To decode the scan data some preprocessing has to be done.

Script to extract scan data
(you have to give the log filename as parameter. Output is displayed to STDOUT so you'll have to redirect it to a file)
image-get.pl (4.2 kB)

To extract scan data try perl image-get.pl snoop5.txt >image-data5.txt

Extracted scan data (output from image-get.pl)
image-data1.zip (28.9 kB)
image-data2.zip (1.4 MB)
image-data3.zip (1.2 MB)
image-data4.zip (4.3 MB)
image-data5.zip (1.0 MB)

Script to display scan data
(you have to give the previously generated image data file as parameter, second parameter is the width of the image, third parameter is count of lines to skip)
image-show.pl (2.6 kB)

To display the image try
perl image-show.pl [imagefile] [width] [height]
perl image-show.pl image-data5.txt 256 234 1 (german post stamp) or
perl image-show.pl image-data4.txt 1280 37 (O'Reilly perl book) or
perl image-show.pl image-data2.txt 640 234 (blank white page)

The parameters of image-show.pl are:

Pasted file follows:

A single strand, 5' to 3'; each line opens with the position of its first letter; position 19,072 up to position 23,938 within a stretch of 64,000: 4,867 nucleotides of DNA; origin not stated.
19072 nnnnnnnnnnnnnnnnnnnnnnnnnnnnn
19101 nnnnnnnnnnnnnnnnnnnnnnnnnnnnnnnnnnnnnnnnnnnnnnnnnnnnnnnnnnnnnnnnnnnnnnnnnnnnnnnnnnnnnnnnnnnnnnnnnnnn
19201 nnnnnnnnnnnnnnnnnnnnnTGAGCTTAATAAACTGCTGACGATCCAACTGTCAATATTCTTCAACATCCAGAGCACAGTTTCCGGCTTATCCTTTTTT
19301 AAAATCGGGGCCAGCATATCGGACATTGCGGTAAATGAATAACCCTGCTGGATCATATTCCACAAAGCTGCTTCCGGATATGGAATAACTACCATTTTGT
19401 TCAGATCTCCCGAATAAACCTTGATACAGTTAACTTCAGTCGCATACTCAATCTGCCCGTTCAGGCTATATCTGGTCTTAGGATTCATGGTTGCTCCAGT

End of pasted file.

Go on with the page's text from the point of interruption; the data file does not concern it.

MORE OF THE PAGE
- first the image data file output from image-get.pl
- second the image width padded to a multiple of 8 (LiDE70: multiple of 16)
- third the amount of lines to skip calibration data
- fourth amount of pixels to skip to roll image horizontally.

There is also an image of the calibration process. Try
perl image-show.pl image-data5.txt 128 0

Script to convert scan data into PNM graphics file
(you have to give the previously generated image data file as parameter, second parameter is the width and the heigth of the image)
image-conv.pl (1.7 kB)

The previous script image-show.pl uses perls Tk package to display a graphics canvas. If you don't want to install this really big package you can use the script image-conv.pl to convert the image data into a PNM graphics file. Then you can view it with Gimp or an ordinary image viewer.

perl image-conv.pl [imagefile] [width] [height]
perl image-conv.pl image-data5.txt 256 234 1 (german post stamp) or
perl image-conv.pl image-data1.txt (default is 128x128 pixels)